Katha Pollitt, the Nation magazine columnist, has been one of the most unapologetic die-hard supporters of Hillary Clinton's campaign for the Democratic presidential nomination. You might guess that Sen. Sanders never had a chance with her, but while admitting in last week's column that "in important ways his politics are closer to mine than Hillary Clinton’s are" Pollitt stuck with Clinton -- despite missing the deadline for her absentee ballot -- because "Bernie didn't ask for my vote." Here we go again, right? Translating herself, Pollitt explains, "He never convinced me that gender issues, specifically the persistent subordination of women in every area of life, were of much concern to him" What she means is that addressing these issues is, in some irreducible way, separate and not to be inferred from Sanders' consistent attention to class issues. In other words, solving the problem of class will not solve the problem of gender -- or race or sexual orientation, as Pollitt dutifully adds. To some extent, she sees racism and male chauvinism as causes of capitalism rather than effects. Sanders "doesn’t seem to understand that the economy, like society generally, is structured by gender and race," Pollitt writes, "If women and men are funneled into different kinds of work by race and gender, with men’s jobs valued more because men are valued more, and if women are hobbled economically by doing most of the domestic labor and having to contend with prejudice against working mothers to boot, equal pay alone doesn’t solve the problem." If Sanders really wanted her vote, Pollitt thinks, he should have "given a major speech about his plans to make women’s lives better—safer, fairer, less dominated by men."
If anything, Pollitt contemplates a far more radical transformation of society than Sanders does -- so far as Pollitt or I know -- in order to undo and prevent "domination by men" or by a dominant ethnic or religious group. And yet she entrusts this sociosexual agenda to Hillary Clinton, whose only positive attribute mentioned by Pollitt is that she "gets the awful reality we're facing" from a possible Republican presidency founded almost entirely, as far as Pollitt can tell, on bigotry. Clinton "gets it," presumably, because she's always talking about breaking barriers in a way that apparently doesn't come naturally -- the talking if not also the breaking -- to Sanders. But if Sanders is an incomplete radical in Pollitt's eyes because he doesn't seem to recognize the need of a revolution beyond socialism, Clinton is just as incomplete if, as some critics claim, her barrier-breaking agenda is all about opening the capitalist elite to both sexes, all races, etc., without doing away with elites. It may be that Clinton and Pollitt are two kinds of feminist, the latter possibly more radical than the former yet so convinced of the necessity of a revolution beyond socialism that she can pin her hopes on Clinton, because she says the right things sometimes, while deeming Sanders hopeless. If that sounds foolish, it could be worse if Pollitt seems to dismiss socioeconomic radicalism as inadequate to her purpose. After all, it may be that Pollitt's hoped-for sociosexual revolution against all forms of "domination" is possible only on a socialist foundation, yet to support Clinton over Sanders is virtually to say that socialism isn't necessary, no matter how many idiots see Clinton herself as socialist. The socialist and feminist revolutions ought to be complementary agendas, but the Democratic primary campaign seems to have forced them into rivalry, with feminists like Pollitt siding with Clinton because they're (to some extent) understandably fed up with having been told for ages to wait until after higher-priority revolutions are accomplished.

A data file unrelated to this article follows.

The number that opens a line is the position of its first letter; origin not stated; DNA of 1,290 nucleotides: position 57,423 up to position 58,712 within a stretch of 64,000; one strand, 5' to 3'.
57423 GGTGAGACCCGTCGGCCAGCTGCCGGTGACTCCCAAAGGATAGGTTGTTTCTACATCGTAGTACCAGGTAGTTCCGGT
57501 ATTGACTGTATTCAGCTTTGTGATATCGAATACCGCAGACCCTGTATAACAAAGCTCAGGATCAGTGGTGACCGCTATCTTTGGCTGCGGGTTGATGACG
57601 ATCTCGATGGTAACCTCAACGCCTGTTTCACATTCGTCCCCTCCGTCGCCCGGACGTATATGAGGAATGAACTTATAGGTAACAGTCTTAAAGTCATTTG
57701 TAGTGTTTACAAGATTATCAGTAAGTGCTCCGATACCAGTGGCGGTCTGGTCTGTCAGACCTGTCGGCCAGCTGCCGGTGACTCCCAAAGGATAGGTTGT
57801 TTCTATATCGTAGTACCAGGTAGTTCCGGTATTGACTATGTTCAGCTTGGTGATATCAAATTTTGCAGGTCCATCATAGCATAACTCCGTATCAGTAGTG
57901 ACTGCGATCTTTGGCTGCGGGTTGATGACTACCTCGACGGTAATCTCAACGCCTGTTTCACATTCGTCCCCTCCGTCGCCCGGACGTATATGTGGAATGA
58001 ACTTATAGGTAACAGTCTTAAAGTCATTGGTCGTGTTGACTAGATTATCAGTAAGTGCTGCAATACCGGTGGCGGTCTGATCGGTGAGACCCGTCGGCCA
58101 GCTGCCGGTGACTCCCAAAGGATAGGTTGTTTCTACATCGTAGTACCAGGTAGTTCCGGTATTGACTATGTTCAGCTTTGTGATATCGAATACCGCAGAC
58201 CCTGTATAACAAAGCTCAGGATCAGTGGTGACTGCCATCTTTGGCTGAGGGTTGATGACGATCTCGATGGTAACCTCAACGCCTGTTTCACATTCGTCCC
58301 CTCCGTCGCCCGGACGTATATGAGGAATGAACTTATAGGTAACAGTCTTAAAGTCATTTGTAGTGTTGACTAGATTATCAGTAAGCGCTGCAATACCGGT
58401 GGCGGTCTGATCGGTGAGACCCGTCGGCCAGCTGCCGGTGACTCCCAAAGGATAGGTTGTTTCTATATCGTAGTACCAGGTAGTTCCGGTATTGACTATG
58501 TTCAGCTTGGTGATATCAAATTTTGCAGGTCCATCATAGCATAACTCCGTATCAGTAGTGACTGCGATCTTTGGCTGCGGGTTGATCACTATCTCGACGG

Rather than close with a curse on feminism, however, I have to concede that Sanders shares blame for the situation. Since it should have been clear to him long ago what feminists like Pollitt wanted to hear, it's fair to ask why it's seemed so hard for him to say it. If Paris is worth a Mass, as the French say, why can't Sanders sell himself to feminists when it should be so easy, and when women like Pollitt seem poised to abandon Clinton upon hearing the right words? Instead, Sanders disgusted Pollitt with an apparently tone-deaf disavowal of male chauvinism.“No one has ever heard me say, ‘Hey guys, let’s stand together, vote for a man.’" Sanders said, "I would never do that, never have.” To Pollitt this betrayed a "vast ... deep ... historically embedded [and] unconscious" sense of entitlement on Sanders's part -- a failure, if I get Pollitt's meaning, that Sanders is where he is only because guys have been standing together for a man without needing to be told to. It's quite an overreaction, but unless you want to say that there is nothing Sanders can do to win over women like Pollitt so long as Clinton is in the race you should concede that Sanders and whatever speechwriters he has could fix these rhetorical problems easily if they really wanted to. Maybe the fact that they don't is a truly unconscious admission that they aren't going to win, so why bother tweaking the speeches? If they weren't willing to compete for the feminist vote you might conclude that the whole Sanders campaign has been less about what he's for than about who he's against. If so, I suppose they shouldn't be surprised if feminists feel that Sanders is against them, too.